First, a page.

Tuesday, May 3, 2016

A Blessing For Peace from John O'Donahue

A Blessing for Peace
As the fever of the day calms toward twilight
May all that is strained in us come to ease.
We pray for all who suffered violence today,
May an unexpected serenity surprise them.
For those who risk their lives
each day for peace,
May their hearts glimpse providence
at the heart of history.
That those who make riches
from violence and war
Might hear in their dreams
the cries of the lost.
That we might see through
our fear of each other
A new vision to heal
our fatal attraction to aggression.
That those who enjoy
the privilege of peace
Might not forget their
tormented brothers and sisters
That the wolf might lie down
With the lamb,
That our swords be beaten
Into plowshares
And no hurt or harm be done
Anywhere along the holy mountain.
~ John O'Donohue ~

I Love You Because - A Guest Post by Pam Bickell

Thursday, April 28, 2016

SNOWDEN - Official Movie Trailer

Published on April 27, 2016

Academy Award®-winning director Oliver Stone, who brought Platoon, Born on the Fourth of July, Wall Street and JFK to the big screen, tackles the most important and fascinating true story of the 21st century. Snowden, the politically-charged, pulse-pounding thriller starring Joseph Gordon-Levitt and Shailene Woodley, reveals the incredible untold personal story of Edward Snowden, the polarizing figure who exposed shocking illegal surveillance activities by the NSA and became one of the most wanted men in the world. He is considered a hero by some, and a traitor by others. No matter which you believe, the epic story of why he did it, who he left behind, and how he pulled it off makes for one of the most compelling films of the year.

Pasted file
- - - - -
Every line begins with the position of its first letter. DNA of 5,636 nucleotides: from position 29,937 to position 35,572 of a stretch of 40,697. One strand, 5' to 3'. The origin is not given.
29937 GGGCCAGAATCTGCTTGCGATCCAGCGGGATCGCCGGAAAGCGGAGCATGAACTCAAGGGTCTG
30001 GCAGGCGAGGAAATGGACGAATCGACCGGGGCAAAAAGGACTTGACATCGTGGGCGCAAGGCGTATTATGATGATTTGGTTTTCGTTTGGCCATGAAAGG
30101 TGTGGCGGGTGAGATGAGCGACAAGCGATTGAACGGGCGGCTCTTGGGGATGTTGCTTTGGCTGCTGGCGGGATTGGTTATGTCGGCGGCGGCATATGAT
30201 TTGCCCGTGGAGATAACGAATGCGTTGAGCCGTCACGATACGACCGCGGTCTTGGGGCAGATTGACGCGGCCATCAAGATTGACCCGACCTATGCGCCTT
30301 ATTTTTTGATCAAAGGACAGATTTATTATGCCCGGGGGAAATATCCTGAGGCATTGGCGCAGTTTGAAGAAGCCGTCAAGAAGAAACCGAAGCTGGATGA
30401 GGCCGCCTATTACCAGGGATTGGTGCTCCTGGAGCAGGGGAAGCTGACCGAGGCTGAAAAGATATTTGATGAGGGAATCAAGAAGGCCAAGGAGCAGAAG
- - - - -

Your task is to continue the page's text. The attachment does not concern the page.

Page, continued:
Welcome to Earth Time-lapse Video by Luc Bergeron

Published on February 13, 2013

Time-lapse footage from 179 different and beautiful places around the planet. 


Wednesday, April 27, 2016

Why Kids Who Play Outside Are Smarter, More Creative and Better Adapted To The Challenges of Real Life by L.J. Devon

Why kids who play outside are smarter, more creative and better adapted to the challenges of real life

by L.J. Devon

Natural News,     26 April 2016

(NaturalNews) Somewhere deep inside every one of us, beating as natural as a heart's pulse, is innocence and goodness. Somewhere deep inside, our inner child desires a sense of freedom, to take up the calling of who we are, to build something of our own, to explore the unknown, to be unique. Somehow along the way we've been instructed to follow along, to get in line, to learn a certain way.

As our childhood innocence and desire for freedom is beaten out of us, we become adults constantly searching for meaning – always drawn back to a box of comfort, of confinement.

Our childhood experiences determine much of our psychology as adults. Allowing our children to play outside freely in an unstructured, natural environment may be one of the best decisions we ever make as parents. Letting children create games and play along freely with their friends provides them with ideal conditions so that they can develop leadership skills, teamwork, problem solving skills and visionary traits. It's these qualities that help them adapt to the challenges of real life as they grow up.